Sheldon Kirshner

Donald Trump’s Verbal Onslaught

Donald Trump has bared his soul in a series of remarkably candid interviews with the Israeli journalist Barak Ravid. Sounding a lot like a spurned lover, the ex-U.S. president blasted Benjamin Netanyahu, the former Israeli prime minister, with whom he forged a close political relationship.

Still smarting from his resounding defeat at the hands of Joe Biden in the last presidential election, Trump accused Netanyahu of disloyalty and claimed he was not interested in making peace with the Palestinians.

Trump, having been angered by Netanyahu’s congratulatory message to Biden after his election victory, declared, “I haven’t spoken to (Netanyahu) since. Fuck him.”

Trump lives in an alternate universe.

Still stubbornly refusing to concede defeat, he myopically believes the election was rigged and stolen from him. Acting on this false and preposterous belief, he took his case to state courts, only to be consistently rebuffed. He then encouraged his followers, some of whom were white supremacists, to storm the U.S. Capitol in an ugly and unprecedented attempt to invalidate the outcome of a democratic election.

Turning to the Middle East, Trump told Ravid he assumed that Israel sought a peace agreement with the Palestinians. Much to his surprise, he said, Netanyahu showed no real interest in reaching a settlement with the Palestinian Authority, which has governed part of the West Bank since the Oslo peace process.

How should we react to Trump’s verbal barrage?

Trump’s self-serving comments regarding the election can be safely classified under the broad heading of propaganda. And his angry remarks about Netanyahu’s response to it should be taken with a large lump of salt.

Trump erroneously claims that Netanyahu was too hasty when he contacted Biden following the election. “The first person to congratulate Biden was Bibi,” he said, referring to Netanyahu’s nickname. “Bibi could have stayed quiet. I was personally disappointed in him. He made a terrible mistake.”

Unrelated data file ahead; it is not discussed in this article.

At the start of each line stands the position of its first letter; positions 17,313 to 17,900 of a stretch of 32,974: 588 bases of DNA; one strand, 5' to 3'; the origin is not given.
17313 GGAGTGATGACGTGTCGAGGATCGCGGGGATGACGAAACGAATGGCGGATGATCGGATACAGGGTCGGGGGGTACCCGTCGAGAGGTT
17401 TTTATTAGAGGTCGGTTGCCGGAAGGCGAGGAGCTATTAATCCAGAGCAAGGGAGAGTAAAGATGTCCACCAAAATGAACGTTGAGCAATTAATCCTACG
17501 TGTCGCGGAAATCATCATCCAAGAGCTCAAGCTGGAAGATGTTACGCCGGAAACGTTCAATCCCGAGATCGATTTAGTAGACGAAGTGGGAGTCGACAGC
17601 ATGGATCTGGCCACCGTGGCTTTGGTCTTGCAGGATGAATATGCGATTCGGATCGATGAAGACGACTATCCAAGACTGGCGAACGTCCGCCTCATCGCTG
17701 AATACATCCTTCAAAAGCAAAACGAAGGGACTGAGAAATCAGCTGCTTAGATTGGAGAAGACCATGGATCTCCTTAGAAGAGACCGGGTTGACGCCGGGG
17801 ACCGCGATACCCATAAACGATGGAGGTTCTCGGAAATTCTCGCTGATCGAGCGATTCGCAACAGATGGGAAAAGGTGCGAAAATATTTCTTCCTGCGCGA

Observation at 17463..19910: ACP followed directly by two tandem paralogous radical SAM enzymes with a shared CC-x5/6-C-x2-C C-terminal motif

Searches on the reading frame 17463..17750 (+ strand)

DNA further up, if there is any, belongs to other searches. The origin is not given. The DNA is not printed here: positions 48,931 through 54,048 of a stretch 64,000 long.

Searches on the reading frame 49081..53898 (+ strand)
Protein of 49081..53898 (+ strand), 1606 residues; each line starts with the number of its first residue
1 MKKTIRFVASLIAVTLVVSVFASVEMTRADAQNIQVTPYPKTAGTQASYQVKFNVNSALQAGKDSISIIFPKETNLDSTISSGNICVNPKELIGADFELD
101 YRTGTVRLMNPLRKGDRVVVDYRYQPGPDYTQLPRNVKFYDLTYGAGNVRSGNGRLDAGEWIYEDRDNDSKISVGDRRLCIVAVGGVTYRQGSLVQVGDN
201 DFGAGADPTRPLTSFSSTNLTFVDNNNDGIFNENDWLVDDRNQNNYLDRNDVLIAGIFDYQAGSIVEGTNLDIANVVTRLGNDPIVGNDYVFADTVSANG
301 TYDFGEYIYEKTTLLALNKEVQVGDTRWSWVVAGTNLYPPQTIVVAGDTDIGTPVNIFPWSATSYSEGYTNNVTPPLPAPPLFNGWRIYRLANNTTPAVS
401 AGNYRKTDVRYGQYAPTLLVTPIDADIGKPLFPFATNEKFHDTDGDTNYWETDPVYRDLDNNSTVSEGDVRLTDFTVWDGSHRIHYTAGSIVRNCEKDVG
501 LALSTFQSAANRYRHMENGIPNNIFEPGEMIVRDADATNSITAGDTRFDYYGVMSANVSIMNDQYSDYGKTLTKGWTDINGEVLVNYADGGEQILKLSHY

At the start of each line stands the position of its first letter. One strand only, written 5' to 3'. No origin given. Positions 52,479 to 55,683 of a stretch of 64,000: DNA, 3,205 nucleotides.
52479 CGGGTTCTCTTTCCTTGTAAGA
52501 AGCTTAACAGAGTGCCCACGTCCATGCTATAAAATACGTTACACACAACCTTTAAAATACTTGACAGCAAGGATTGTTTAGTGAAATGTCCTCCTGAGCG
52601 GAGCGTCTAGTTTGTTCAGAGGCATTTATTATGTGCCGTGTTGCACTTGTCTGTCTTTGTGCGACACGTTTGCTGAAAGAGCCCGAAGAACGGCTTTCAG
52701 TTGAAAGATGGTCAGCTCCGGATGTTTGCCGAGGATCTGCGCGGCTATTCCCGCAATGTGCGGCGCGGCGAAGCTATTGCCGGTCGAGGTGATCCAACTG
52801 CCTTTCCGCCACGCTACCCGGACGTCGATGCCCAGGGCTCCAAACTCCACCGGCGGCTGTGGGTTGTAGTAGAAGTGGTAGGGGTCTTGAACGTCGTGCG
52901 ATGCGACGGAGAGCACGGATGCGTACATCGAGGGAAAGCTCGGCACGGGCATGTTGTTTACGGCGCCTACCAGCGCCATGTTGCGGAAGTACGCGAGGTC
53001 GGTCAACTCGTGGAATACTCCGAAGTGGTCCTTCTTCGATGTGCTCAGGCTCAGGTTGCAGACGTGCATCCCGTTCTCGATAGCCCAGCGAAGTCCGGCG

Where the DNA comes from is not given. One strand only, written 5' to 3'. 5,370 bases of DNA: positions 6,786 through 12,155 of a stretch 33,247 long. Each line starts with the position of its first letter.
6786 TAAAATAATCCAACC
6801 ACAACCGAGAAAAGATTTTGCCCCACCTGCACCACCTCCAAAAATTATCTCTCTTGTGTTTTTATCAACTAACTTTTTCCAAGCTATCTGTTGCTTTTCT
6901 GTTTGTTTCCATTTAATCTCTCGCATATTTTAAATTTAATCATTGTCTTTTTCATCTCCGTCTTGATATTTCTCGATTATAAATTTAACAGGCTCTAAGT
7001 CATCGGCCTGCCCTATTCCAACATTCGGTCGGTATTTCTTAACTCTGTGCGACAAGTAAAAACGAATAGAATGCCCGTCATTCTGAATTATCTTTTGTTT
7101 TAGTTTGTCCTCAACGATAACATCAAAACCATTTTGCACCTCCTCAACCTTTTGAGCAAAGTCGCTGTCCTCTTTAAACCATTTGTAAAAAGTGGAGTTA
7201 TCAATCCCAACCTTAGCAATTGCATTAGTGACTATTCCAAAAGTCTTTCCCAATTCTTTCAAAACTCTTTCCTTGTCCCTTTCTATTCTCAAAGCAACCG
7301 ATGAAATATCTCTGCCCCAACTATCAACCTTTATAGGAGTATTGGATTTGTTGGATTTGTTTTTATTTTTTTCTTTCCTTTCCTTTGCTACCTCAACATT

Laboring under a grand illusion,Trump thinks he was betrayed by Netanyahu. “Nobody did more for Bibi,” he said, speaking about himself.

Trump was implicitly referring to his recognition of Jerusalem as Israel’s capital, his decision to move the U.S. embassy in Tel Aviv to Jerusalem, his statement recognizing Israel’s sovereignty over the disputed Golan Heights, his role in arranging normalization agreements with the United Arab Emirates, Bahrain, Sudan and Morocco, and his unilateral withdrawal from the Iran nuclear accord.

And lest it be forgotten, the United States, in a historic shift in policy, proclaimed that “the establishment of Israeli civilian settlements in the West Bank is not, per se, inconsistent with international law.”

Trump’s latest comments with respect to the election are nothing but rhetoric.

Netanyahu acted completely appropriately by congratulating Biden, the president-elect. How could he not? The United States is Israel’s chief ally and patron.

Contrary to Trump’s specious claim, Netanyahu was not the first Western leader to offer his best wishes to Biden. Netanyahu waited more than 12 hours before issuing a pro forma statement on his Twitter account regarding Biden’s victory.

And in another tweet shortly afterward, Netanyahu thanked Trump for “the friendship you have shown the state of Israel and me personally, for recognizing Jerusalem and the Golan, for standing up to Iran, for the historic peace accords, and for bringing the American-Israeli alliance to unprecedented heights.”